Title:
Remote controller with energy saving
Kind Code:
A1


Abstract:
Energy consumption of a building is reduced by switching electrical apparatus (10) thereof off when not required. An intruder alarm (14) serves to register whether the building is open or closed by being alternatively disarmed and armed. A controller (22) transmits a control signal over the mains supply (20) whenever the alarm (14) is disarmed or armed. This signal is picked up by a remote receiver (24) which causes a relay (26) to close or open, alternatively connecting and disconnecting the apparatus (10) to the mains (20) according to whether the building is open or closed. Manual control is provided by a telephony or other connection TT to the controller (22). The alarm (14) may be replaced or supplemented by a lock or other means to register the state of the building, and radio signalling may be employed instead of mains signalling. The system may be used domestically.



Inventors:
Hardwick, Michael Dennis (Dorchester, GB)
Application Number:
10/258330
Publication Date:
05/15/2003
Filing Date:
10/21/2002
Assignee:
HARDWICK MICHAEL DENNIS
Primary Class:
Other Classes:
340/310.18
International Classes:
G05B19/042; (IPC1-7): G05B19/42
View Patent Images:



Primary Examiner:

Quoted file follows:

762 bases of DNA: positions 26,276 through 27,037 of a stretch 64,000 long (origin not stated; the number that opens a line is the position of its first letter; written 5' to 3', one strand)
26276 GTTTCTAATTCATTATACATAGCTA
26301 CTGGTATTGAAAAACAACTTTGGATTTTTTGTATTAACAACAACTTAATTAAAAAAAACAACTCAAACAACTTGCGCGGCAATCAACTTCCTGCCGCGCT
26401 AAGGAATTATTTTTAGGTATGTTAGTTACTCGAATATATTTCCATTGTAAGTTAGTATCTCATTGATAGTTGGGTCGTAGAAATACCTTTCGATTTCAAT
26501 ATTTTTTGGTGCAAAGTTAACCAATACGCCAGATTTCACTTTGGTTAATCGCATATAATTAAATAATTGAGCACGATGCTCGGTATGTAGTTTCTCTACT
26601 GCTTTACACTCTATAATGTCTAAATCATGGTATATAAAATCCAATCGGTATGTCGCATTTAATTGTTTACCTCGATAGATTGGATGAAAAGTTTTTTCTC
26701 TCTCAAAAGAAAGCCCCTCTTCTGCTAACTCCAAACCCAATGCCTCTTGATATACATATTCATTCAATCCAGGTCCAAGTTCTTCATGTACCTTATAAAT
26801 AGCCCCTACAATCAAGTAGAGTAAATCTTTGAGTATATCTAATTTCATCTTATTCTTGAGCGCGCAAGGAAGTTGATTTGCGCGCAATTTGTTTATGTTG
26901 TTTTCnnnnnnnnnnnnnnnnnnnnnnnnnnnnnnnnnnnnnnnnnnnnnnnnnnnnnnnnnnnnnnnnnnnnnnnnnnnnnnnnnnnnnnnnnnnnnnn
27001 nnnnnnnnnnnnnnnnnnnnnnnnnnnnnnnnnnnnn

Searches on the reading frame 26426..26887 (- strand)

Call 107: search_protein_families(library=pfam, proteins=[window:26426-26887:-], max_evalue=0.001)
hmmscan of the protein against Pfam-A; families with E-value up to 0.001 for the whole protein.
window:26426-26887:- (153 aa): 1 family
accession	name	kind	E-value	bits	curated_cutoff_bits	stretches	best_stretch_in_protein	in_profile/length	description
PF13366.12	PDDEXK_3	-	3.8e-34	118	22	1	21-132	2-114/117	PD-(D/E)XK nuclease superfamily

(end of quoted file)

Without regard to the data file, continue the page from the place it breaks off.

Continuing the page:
LAI, ANNE VIET NGA
Attorney, Agent or Firm:
Richard M Goldberg (Hackensack, NJ, US)
Claims:
1. A system for controlling electrical apparatus remotely to reduce power consumed thereby, which system comprises: register means for registering whether a building containing the apparatus is in an open state or close state; a controller operatively associated with the register means to transmit a control signal representing said state of the building; and a receiver remote from the controller for receiving the control signal, wherein the receiver includes a switch operable by the control signal to switch the apparatus on and off alternatively according to whether the control signal represents the open or the closed state of the building.

2. A system for controlling electrical apparatus remotely as claimed in claim 1, wherein the controller transmits the control signal automatically whenever the building is vacated and reentered.

3. A system for controlling electrical apparatus remotely as claimed in claim 1 or claim 2, wherein the controller transmits the control signal repetitively when the building is in its open or its closed state.

4. A system for controlling electrical apparatus remotely as claimed in any preceding claim, wherein the register means comprises an intruder alarm for the building.

5. A system for controlling electrical apparatus remotely as claimed in any preceding claim wherein the register means comprises a lock for the building.

6. A system for controlling electrical apparatus remotely as claimed in any preceding claim, wherein the controller is manually operable.

7. A system for controlling electrical apparatus remotely as claimed in claim 6, wherein the controller is portable.

8. A system for controlling electrical apparatus remotely as claimed in any preceding claim, wherein the control signal is a radio signal in the 433 MHz band.

9. A system for controlling electrical apparatus remotely as claimed in any preceding claim, wherein the receiver is embodied in an electrical socket and/or an electrical plug for the apparatus.